The tax credit provides about $45 million in allocations each year for 45 to 50 projects, said Dan Hansen, Iowa Economic Development Authority historical tax credit project manager. Five percent of those funds are reserved for small projects, or those under $750,000 in qualified expenses, which often could be historic home rehabilitations.
The credit provides 25 percent of eligible expenses, which are outlined on the federal level, to the recipient if the building is contributing to a National Register district or is individually listed on the register.
“If you were able to pick up the structure and shake it, anything that doesn’t fall out is eligible. We are looking at what is it going to take for a building to be occupied, regardless of its use,” Hansen explained.
The goal for the state is to have $180 million worth of historic preservation going on throughout the state, Hansen said. And the biggest determining factor for major projects in the tax credit application process is its readiness.
“We want to make sure these projects are ready to go and the probability of being completed is the highest possible,” Hansen said, adding factors such as a project’s financial status and whether it has local government backing, among others.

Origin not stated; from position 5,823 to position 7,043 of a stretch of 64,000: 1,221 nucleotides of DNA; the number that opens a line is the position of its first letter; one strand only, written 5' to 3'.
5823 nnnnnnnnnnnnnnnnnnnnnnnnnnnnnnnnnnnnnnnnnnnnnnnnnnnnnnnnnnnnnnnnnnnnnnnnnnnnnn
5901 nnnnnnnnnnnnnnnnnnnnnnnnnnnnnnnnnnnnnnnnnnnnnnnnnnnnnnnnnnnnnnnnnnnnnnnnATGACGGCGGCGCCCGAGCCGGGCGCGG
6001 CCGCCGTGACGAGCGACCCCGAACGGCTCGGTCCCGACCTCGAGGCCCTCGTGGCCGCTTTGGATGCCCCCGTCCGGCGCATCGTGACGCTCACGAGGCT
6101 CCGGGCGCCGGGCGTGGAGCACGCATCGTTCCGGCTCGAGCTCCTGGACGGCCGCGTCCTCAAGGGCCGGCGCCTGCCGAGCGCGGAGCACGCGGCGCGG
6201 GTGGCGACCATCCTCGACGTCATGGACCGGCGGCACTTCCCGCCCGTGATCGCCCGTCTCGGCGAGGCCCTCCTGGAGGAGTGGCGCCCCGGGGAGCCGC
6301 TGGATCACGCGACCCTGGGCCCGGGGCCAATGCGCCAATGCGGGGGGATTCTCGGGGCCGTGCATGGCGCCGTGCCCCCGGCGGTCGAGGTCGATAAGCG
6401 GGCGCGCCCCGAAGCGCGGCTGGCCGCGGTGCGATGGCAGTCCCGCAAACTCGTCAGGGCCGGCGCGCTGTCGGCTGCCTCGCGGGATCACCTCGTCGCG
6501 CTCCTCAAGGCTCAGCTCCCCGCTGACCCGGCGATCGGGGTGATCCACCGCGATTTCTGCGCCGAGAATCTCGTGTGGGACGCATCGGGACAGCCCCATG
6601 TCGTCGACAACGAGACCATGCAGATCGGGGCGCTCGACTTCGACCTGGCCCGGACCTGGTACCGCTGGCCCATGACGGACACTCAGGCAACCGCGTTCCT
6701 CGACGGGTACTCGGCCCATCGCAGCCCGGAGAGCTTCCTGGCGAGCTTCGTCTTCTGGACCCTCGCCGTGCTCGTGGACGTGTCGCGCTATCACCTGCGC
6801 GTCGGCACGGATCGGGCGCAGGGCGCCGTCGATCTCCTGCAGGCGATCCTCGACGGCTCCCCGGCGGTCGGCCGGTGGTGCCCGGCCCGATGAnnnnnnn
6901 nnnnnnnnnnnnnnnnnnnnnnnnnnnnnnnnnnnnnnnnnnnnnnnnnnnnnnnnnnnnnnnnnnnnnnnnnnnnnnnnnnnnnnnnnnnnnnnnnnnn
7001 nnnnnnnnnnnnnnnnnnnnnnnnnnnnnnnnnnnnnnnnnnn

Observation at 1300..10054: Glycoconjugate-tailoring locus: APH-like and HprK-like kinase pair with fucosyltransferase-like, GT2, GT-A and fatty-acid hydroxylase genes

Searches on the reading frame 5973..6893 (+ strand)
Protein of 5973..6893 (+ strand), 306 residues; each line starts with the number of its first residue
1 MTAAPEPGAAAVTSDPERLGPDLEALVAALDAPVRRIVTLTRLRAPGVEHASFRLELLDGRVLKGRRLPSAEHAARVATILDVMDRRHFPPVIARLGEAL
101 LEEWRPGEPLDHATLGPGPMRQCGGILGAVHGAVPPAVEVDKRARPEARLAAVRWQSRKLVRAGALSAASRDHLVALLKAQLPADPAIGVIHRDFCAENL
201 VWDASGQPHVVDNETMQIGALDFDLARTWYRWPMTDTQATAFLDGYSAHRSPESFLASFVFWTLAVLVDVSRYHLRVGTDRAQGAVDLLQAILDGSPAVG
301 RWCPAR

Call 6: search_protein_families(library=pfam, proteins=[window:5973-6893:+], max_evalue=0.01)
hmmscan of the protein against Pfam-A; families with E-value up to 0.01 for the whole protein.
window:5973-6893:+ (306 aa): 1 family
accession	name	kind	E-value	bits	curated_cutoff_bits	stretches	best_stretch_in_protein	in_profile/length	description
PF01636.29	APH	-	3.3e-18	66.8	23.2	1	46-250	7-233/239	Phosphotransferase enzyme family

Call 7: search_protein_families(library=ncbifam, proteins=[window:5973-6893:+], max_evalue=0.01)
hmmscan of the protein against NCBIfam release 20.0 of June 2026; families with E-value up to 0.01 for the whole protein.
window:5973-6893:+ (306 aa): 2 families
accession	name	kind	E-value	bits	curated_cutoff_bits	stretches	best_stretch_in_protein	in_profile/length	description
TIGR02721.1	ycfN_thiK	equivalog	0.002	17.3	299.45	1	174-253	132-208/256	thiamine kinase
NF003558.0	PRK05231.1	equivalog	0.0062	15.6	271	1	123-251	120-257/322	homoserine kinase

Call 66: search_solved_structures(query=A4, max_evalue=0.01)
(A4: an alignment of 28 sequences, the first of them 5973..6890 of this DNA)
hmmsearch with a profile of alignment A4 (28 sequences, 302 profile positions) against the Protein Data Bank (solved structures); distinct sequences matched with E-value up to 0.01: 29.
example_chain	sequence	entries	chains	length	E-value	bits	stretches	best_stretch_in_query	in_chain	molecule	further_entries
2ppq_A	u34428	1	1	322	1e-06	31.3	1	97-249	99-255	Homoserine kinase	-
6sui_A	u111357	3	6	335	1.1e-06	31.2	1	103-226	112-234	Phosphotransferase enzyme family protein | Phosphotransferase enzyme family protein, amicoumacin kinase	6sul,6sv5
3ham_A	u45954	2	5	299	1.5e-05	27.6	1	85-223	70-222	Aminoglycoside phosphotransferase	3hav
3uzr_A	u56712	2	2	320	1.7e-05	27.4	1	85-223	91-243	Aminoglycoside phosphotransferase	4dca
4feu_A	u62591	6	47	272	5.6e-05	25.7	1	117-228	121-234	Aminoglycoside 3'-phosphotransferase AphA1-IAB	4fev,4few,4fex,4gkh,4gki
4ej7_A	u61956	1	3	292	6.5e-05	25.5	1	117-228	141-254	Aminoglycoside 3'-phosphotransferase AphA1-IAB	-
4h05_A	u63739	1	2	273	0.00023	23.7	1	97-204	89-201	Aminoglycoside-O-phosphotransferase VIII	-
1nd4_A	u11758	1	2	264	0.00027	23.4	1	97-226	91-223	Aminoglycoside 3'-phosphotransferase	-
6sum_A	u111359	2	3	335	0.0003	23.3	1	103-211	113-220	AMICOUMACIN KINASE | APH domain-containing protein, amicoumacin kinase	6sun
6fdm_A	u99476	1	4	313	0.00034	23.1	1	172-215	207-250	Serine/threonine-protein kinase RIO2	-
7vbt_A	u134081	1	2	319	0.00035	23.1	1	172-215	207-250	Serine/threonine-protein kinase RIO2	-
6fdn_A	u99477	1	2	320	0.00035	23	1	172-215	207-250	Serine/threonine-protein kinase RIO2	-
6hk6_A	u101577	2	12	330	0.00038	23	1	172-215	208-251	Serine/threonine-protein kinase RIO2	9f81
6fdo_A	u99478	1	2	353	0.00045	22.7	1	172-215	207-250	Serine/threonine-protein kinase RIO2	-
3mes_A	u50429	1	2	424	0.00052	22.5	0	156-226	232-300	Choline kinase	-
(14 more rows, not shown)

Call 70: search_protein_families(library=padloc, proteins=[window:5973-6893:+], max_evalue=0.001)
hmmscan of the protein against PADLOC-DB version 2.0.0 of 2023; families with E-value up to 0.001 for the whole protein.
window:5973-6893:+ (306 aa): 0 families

The Department of Cultural Affairs’ main historic preservation grant is the Historic Resource Development Program grant that the city of Decorah received for its National Register commercial district application.
Last year’s round of allocations for history grants totaled almost $690,000, said Michael Morain, Iowa Department of Cultural Affairs communications manager.
“They are meant to supplement. We understand that historic preservation projects can be very expensive, and we want to help as much as we can. But a lot of times these grants from the state are leveraged to help with private fundraising,” Morain said, adding that state grants can act as a stamp of approval for a project instead. “Very rarely does a state grant cover all of the costs for a project.”